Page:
Therapeutic targeting of Aurora A kinase in Philadelphia chromosome-positive ABL tyrosine kinase inhibitor-resistant cells
Metrics: PDF 1224 views | HTML 1948 views | ?
Seiichi Okabe1, Tetsuzo Tauchi1, Yuko Tanaka1 and Kazuma Ohyashiki1
1Department of Hematology, Tokyo Medical University, Tokyo, Japan
Seiichi Okabe, email: [email protected]
Keywords: chronic myeloid leukemia; Aurora kinase; ABL tyrosine kinase inhibitor; cell cycle; T315I mutation
Received: February 09, 2018 Accepted: July 29, 2018 Published: August 21, 2018
Abelson murine leukemia viral oncogene homolog (ABL) tyrosine kinase inhibitors (TKIs) have been shown to be effective for treatment of chronic myeloid leukemia (CML) and Philadelphia chromosome-positive (Ph+) acute lymphoblastic leukemia patients. However, resistance to ABL TKIs can develop as a result of breakpoint cluster region-ABL point mutations. Aurora kinases regulate many processes associated with mitosis. In this study, we investigated whether inhibiting Aurora kinase can reduce the viability of Ph+ leukemia cells. Treatment with the Aurora kinase A inhibitor alisertib blocked Ph+ leukemia cell proliferation and Aurora kinase A phosphorylation; it also induced G2/M-phase arrest and increased the intracellular levels of reactive oxygen species. Combined treatment of Ph+ cells with ABL TKIs and alisertib was cytotoxic, with the fraction of senescent cells increasing in a time- and dose-dependent manner. Aurora A gene silencing suppressed cell proliferation and enhanced ABL TKI efficacy. In a mouse xenograft model, co-administration of ponatinib and alisertib enhanced survival and reduced tumor size; moreover, the treatments were well tolerated by the animals. These results indicate that inhibiting Aurora kinase can enhance the cytotoxic effects of ABL TKIs and is, therefore, an effective therapeutic strategy against ABL TKI-resistant cells, including those with the T315I mutation.
Chronic myeloid leukemia (CML) is a myeloproliferative neoplasm characterized by cytogenetic aberration, namely, the translocation of the Philadelphia chromosome (Ph) , which generates a breakpoint cluster region-Abelson murine leukemia viral oncogene homolog 1 (BCR-ABL1) fusion oncogene that encodes the BCR-ABL oncoprotein . Treatment options for CML include ABL tyrosine kinase inhibitors (TKIs) such as imatinib, which has been shown to be effective in patients . However, resistance to imatinib can develop as a result of BCR-ABL point mutations [4, 5], such as the T315I gatekeeper substitution mutation in the ABL kinase domain . CML patients with T315I mutation exhibit a reduced response to ABL TKIs, including the second-generation drugs nilotinib, dasatinib, and bosutinib .
Ponatinib (also known as AP24534) is an oral multi-target third-generation TKI  that can overcome imatinib resistance due to T315I mutation. Ponatinib is also effective against heavily pretreated resistant CML and in one-third of patients in the accelerated or blastic phases of the disease . However, in a clinical trial, only 62% of refractory CML patients exhibited a cytogenetic response to ponatinib treatment8. Therefore, new therapeutic approaches are needed to overcome ABL TKI resistance and improve the outcome of Ph-positive (Ph+) leukemia patients.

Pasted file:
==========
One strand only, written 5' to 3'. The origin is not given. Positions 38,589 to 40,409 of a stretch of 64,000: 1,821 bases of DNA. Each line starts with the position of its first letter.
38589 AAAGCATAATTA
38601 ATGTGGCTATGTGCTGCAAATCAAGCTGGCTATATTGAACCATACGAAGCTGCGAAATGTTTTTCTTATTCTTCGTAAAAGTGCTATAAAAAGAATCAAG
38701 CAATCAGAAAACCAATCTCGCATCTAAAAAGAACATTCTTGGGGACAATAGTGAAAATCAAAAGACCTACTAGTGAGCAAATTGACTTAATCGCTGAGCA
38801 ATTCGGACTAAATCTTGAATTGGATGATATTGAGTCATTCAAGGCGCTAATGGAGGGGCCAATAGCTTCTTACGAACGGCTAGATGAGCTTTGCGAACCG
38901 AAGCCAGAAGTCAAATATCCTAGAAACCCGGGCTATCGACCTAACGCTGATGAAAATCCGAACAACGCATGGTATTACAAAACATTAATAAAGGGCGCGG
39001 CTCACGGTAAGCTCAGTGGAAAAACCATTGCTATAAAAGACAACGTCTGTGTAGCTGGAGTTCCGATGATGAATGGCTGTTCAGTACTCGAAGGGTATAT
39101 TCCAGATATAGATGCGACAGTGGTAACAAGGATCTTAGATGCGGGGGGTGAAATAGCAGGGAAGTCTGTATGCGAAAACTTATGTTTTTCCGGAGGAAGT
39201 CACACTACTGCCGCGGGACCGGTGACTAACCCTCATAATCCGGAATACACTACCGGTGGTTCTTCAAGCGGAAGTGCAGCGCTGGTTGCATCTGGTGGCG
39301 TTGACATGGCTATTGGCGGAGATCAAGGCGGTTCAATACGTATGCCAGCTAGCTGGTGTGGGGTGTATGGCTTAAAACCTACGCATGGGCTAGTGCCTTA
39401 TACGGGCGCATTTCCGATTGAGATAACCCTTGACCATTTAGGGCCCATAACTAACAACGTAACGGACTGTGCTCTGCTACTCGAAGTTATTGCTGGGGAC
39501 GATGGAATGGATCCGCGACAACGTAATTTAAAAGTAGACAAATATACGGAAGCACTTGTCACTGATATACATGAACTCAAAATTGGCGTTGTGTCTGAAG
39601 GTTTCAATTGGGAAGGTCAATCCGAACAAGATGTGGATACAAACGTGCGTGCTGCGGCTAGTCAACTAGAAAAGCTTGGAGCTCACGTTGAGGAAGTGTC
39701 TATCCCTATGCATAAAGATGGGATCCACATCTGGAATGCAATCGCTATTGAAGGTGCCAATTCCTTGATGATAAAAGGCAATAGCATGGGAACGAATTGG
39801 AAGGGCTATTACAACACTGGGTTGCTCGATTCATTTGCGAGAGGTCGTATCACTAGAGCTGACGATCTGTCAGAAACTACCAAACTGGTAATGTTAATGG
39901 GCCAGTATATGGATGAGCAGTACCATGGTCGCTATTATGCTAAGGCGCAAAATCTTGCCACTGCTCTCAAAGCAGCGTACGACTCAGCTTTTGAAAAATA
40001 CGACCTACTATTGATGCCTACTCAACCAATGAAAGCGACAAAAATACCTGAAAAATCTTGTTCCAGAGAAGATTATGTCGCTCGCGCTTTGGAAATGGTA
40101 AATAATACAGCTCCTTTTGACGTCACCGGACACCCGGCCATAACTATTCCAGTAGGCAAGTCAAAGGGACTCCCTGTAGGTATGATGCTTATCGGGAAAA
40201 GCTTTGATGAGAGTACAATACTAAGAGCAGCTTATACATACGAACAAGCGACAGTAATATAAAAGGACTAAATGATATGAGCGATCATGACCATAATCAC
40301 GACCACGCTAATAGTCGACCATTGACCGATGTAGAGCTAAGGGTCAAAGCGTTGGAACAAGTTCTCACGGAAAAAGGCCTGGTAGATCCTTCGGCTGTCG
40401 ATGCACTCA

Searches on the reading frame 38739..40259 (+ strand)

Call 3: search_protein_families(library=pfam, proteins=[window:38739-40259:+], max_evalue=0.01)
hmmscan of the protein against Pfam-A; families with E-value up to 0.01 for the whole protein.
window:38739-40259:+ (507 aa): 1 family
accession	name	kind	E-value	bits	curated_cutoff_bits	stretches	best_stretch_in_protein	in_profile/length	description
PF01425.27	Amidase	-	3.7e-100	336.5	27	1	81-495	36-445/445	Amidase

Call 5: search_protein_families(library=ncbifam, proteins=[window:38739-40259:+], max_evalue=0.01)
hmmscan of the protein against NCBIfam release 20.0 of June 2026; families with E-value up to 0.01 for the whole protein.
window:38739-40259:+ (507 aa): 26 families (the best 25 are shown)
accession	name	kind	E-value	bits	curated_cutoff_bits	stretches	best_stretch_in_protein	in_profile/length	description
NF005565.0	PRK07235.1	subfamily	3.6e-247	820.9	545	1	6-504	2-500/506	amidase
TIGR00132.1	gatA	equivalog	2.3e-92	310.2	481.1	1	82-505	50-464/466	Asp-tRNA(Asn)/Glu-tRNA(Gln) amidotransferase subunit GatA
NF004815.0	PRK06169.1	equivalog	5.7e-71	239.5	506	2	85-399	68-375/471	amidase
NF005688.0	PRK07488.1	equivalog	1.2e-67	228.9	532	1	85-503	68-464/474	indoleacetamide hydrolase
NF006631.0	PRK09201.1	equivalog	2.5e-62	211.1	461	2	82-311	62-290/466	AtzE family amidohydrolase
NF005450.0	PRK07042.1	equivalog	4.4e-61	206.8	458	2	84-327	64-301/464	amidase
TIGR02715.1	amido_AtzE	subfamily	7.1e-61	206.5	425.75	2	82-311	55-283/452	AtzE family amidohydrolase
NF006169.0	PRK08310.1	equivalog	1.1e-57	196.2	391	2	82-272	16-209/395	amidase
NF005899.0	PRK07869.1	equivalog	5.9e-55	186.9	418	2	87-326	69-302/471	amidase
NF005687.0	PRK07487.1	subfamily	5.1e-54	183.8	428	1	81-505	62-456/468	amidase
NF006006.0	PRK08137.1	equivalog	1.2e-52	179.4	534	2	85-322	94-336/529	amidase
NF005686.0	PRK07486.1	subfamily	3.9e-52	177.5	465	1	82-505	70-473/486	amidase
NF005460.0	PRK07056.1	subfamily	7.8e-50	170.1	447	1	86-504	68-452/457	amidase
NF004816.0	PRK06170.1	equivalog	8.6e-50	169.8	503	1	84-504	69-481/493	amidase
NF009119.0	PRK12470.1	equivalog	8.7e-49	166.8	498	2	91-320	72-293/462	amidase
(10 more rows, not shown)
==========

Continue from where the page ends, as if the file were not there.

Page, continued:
Mitosis is a normal part of the cell cycle  that is dysregulated in cancer. Aurora kinases are a family of serine/threonine kinases that are required for mitotic progression . The mammalian genome contains three Aurora kinases (Aurora A, B, and C); Aurora A is essential for mitotic spindle assembly  and is overexpressed in cancer cells. Thus, Aurora A is an attractive target for Ph+ leukemia treatment, including cases that are resistant to ABL TKIs [12, 13].
In this study, we investigated whether inhibiting Aurora kinase A can reduce the viability of Ph+ leukemia cells that are resistant to ABL TKIs.
Aurora A expression in Ph+ leukemia cells
Aurora A is essential for normal mitotic spindle formation and centrosome maturation. Aurora A phosphorylation at Thr288 in the catalytic domain increases its kinase activity . We, therefore, examined the phosphorylation level of Aurora A by immunoblotting to determine whether targeting Aurora A can affect mitosis in K562 and Ba/F3 T315I Ph+ leukemia cells. We found that Aurora A was phosphorylated in K562 and Ba/F3 T315I cells and that this was reduced in a dose-dependent manner by treatment with alisertib for 48 h (Figure 1A). It was previously reported that inhibiting Aurora kinase A leads to mitotic arrest . We, therefore, examined cell cycle status by flow cytometry in alisertib-treated Ph+ leukemia cells. After treatment with 100 nM alisertib for 48 h, the G2/M fraction of K562 and Ba/F3 T315I cells was increased (Figure 1B). To determine the effect of alisertib on cell growth, K562, Ba/F3 T315I, ABL TKI resistant K562 cells (K562 imatinib resistant: IR, nirotinib resistant: NR) were treated with various concentrations of alisertib for 72 h. We found that proliferation was decreased in a dose-dependent manner (Figure 1C, Supplementary Figure 1A) and also that the other Aurora A inhibitor, Aurora Inhibitor I, was inhibited in K562 cells (Supplementary Figure 1B). Moreover, cytotoxicity and caspase 3/7 activity were dose-dependently enhanced in the presence of alisertib (Figure 1D, 1E). Consistent with these observations, we observed that alisertib increased apoptosis in K562 and Ba/F3 T315I cells (Figure 1F).